Gospel Reflection Sept 8 – Sr. Teresa
Sunday, September 8
Twenty-third Sunday in Ordinary Time
Luke 14: 25 – 33
Great crowds were traveling with Jesus,
and he turned and addressed them,
“If anyone comes to me without hating his father and mother,
wife and children, brothers and sisters,
and even his own life,
he cannot be my disciple.
Whoever does not carry his own cross and come after me
cannot be my disciple.
Which of you wishing to construct a tower
does not first sit down and calculate the cost
to see if there is enough for its completion?
Otherwise, after laying the foundation
and finding himself unable to finish the work
the onlookers should laugh at him and say,
‘This one began to build but did not have the resources to finish.’
Or what king marching into battle would not first sit down
and decide whether with ten thousand troops
he can successfully oppose another king
advancing upon him with twenty thousand troops?
But if not, while he is still far away,
he will send a delegation to ask for peace terms.
In the same way,
anyone of you who does not renounce all his possessions
cannot be my disciple.”
If we are alert and listen to the opening line of the Gospel for today, we may wonder: “Who is this guy, and what has he done with the real Jesus who speaks words of love not hate?” As a parish we emphasize the importance of family love and closeness and yet we hear: “If anyone comes to me without hating his father and mother, wife and children, brothers and sisters and even their own life, they cannot be my disciple.” Are you serious? Who can do that?
This is one time when knowing a little biblical history comes in handy. We sometimes forget that Jesus is Jewish. He grew up in Nazareth and spoke Aramaic. One common way of speaking in Aramaic is the use of exaggeration. (It is like my Irish mother saying, “If I told you once, I have told you a million times- don’t let the screen door slam!!!” ) People hearing these words from Jesus would not be shocked because they understood the use of exaggeration.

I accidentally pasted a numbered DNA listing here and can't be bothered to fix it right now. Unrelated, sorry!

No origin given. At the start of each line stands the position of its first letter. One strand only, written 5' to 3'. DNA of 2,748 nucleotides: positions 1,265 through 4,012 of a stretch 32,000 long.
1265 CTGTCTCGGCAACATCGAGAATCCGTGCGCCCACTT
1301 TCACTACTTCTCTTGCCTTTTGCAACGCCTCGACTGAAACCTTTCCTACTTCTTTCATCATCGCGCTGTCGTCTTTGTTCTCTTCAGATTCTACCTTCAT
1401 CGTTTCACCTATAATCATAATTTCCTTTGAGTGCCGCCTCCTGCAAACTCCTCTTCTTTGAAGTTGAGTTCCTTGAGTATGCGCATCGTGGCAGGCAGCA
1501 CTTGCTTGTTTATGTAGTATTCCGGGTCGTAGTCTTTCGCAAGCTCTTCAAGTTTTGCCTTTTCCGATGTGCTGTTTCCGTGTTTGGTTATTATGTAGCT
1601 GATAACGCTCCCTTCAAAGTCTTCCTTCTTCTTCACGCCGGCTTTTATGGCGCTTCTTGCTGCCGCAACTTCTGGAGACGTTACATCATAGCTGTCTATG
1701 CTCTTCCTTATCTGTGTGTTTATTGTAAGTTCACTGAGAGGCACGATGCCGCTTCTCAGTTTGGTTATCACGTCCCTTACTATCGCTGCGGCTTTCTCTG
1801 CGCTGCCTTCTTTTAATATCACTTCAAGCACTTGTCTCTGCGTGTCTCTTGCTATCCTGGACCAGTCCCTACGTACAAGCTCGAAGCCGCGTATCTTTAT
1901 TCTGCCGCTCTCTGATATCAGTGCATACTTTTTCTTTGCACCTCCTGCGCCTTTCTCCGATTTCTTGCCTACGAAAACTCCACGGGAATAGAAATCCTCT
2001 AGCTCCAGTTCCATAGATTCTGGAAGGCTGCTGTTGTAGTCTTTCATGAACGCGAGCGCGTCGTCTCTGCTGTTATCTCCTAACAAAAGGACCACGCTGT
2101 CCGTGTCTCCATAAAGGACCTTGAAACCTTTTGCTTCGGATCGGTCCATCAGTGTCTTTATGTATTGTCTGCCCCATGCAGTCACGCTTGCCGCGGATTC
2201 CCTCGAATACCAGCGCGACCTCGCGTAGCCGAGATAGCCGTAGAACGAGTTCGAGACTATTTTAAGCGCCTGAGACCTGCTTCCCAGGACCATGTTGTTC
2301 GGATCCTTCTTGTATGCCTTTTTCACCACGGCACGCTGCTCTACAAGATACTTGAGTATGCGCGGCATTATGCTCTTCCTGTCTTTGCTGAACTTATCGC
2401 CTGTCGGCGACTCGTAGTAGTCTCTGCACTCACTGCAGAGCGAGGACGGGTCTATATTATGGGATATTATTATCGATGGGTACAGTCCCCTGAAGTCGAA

The passage is from the Gospel of Luke which was written at a time when to publicly declare that you were a Christian demanded great sacrifice and commitment and it could mean death. It was a time when a person, desiring to be a follower of Jesus, faced great obstacles from family, friends, and the civil authorities. It was a hostile and dangerous time for Christians.
Jesus’ point is quite clear. Those who heard him and wanted to be his disciple had to first consider the cost and consequences before they decided to follow him. They had to be ready to build “a strong tower” to defend the faith. Pain and sacrifice are inevitably attached to committed discipleship. There is no such thing as casual Christianity. Are we willing to pay the cost? Do we have the resolve to keep the promise of discipleship even when it requires serious and ongoing sacrifice? Those are some of the questions raised by today’s gospel passage. When we sift through the reading, we find the core message. It is not easy to be a follower of Jesus. It is not easy to be a true disciple. It takes courage and commitment. So-so and lukewarm are not good enough. We must know who we are and whose we are – we must claim discipleship as center to our lives and everything else will follow.